CNA Staff, Nov 2, 2020 / 07:51 am (CNA).- Andrew Thomas Walther, president and chief operating officer of EWTN News, died Sunday evening in New Haven, Connecticut. Remembered foremost as a loving husband and father, in his life’s work he was dedicated to serving the Catholic Church and defending persecuted religious minorities throughout the world. Walther was 45 years old.
In June, Walther joined EWTN News as president and COO. Shortly thereafter, he was diagnosed with leukemia. During the course of his treatment, Walther continued to lead the EWTN News team and to serve both his family and the Church.
“Andrew Walther’s death is a source of great sadness for all of us at EWTN and for me personally. Although Andrew had only been in his role as President and Chief Operating Officer of EWTN News since June, he had already accomplished so much. He had also been a friend and collaborator for many years before joining the Network. His death is a great loss for all who knew him, for EWTN and for the Church,” Michael Warsaw, chief executive officer and EWTN board chairman, remembered Nov. 2.
Long devoted to the canonization cause of Fr. Michael McGivney, founder of the Knights of Columbus, Walther died one day after McGivney was formally beatified by the Church. Shortly before he passed away, he venerated a relic of McGivney and sang a hymn of thanksgiving to the Blessed Virgin Mary.
From 2005 until 2020, Walther worked for the Knights of Columbus, where he was Vice President for Communications and Strategic Planning. In that role, he served as an advisor to Supreme Knight Carl Anderson, while overseeing numerous initiatives for the Catholic fraternal organization, including a pandemic response campaign earlier this year and other crisis response projects.
Taking leadership roles in media and religious freedom advocacy, Walther also oversaw the Knights’ polling and book publishing operations, which included several New York Times bestsellers. Together with his wife, Maureen, he co-authored “The Knights of Columbus: An Illustrated History,” a book released this year.
Walther’s work on behalf of Middle Eastern Christians is especially noteworthy, and was particularly close to his heart.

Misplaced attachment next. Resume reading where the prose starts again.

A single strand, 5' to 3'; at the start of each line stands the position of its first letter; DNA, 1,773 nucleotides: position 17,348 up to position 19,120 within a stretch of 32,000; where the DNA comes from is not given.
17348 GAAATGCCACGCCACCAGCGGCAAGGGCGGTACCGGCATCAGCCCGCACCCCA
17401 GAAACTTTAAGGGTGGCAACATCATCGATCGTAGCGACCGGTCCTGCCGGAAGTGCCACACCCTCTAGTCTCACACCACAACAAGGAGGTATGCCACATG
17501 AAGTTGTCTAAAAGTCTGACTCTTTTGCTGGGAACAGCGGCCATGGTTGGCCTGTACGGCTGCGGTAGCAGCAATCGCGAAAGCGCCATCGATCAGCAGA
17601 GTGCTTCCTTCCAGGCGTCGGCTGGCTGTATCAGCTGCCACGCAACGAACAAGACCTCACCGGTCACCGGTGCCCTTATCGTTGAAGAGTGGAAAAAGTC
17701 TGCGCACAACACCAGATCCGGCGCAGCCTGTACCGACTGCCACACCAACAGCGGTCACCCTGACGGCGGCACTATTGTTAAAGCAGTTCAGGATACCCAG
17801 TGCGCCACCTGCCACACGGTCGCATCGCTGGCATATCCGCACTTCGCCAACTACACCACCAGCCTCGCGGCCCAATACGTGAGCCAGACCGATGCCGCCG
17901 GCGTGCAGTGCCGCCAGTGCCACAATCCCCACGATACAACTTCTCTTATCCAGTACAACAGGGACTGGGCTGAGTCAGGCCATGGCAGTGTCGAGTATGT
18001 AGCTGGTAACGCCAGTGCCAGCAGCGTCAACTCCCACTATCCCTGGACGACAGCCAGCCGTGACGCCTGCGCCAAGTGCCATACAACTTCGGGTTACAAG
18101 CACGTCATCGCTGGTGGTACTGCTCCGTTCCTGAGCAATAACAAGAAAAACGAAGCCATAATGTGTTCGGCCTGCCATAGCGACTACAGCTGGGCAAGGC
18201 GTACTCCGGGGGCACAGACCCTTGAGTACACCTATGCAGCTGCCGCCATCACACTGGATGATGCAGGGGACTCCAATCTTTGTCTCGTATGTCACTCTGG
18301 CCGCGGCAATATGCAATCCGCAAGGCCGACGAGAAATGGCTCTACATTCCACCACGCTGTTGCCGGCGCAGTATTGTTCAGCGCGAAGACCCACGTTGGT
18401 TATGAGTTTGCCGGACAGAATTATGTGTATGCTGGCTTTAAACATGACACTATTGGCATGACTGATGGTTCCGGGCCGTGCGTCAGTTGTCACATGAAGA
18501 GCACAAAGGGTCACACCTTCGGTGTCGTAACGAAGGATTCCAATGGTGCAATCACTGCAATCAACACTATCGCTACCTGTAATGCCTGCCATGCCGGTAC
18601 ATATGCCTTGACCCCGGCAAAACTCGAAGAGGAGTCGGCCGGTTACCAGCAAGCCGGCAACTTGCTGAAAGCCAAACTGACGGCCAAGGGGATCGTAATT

He played an essential role in a Knights of Columbus effort to assist persecuted and refugee Christians, through a fund that has distributed more than $20 million in aid, especially in Syria, Iraq, and the surrounding region. The same effort offered on-the-ground assistance to Christians rebuilding lives, churches, and even towns destroyed by ISIS, including an effort to completely rebuild the Iraqi town of Karamles on the Nineveh Plain.
Walther’s work in the region has been widely praised by bishops and other Christian leaders across the Middle East.
Born November 30, 1974, he was a California native and a lifelong Catholic. Walther earned undergraduate and graduate degrees in Classics from the University of Southern California, where he taught writing for several years, and was recognized with the university’s Excellency in Teaching Award.
Walther began his career as a Catholic journalist writing for the National Catholic Register two decades ago.
“He was a man of deep faith and extraordinary gifts who always used his talents to serve others. He leaves behind a tremendous legacy that includes years of service to the Church, to the cause of persecuted Christians around the globe and to building up the culture of life. My thoughts and prayers are with his wife Maureen and their four young children. He was a tremendous man and a wonderful friend whom I will miss greatly. That his death came on the Solemnity of All Saints is a great consolation to us all,” Warsaw recalled.
Friends say that while he was accomplished outside the home, it was his family that brought Walther the most joy. Walther and his wife Maureen married in 2010, and are the parents of four children.
Funeral arrangements have not yet been announced.
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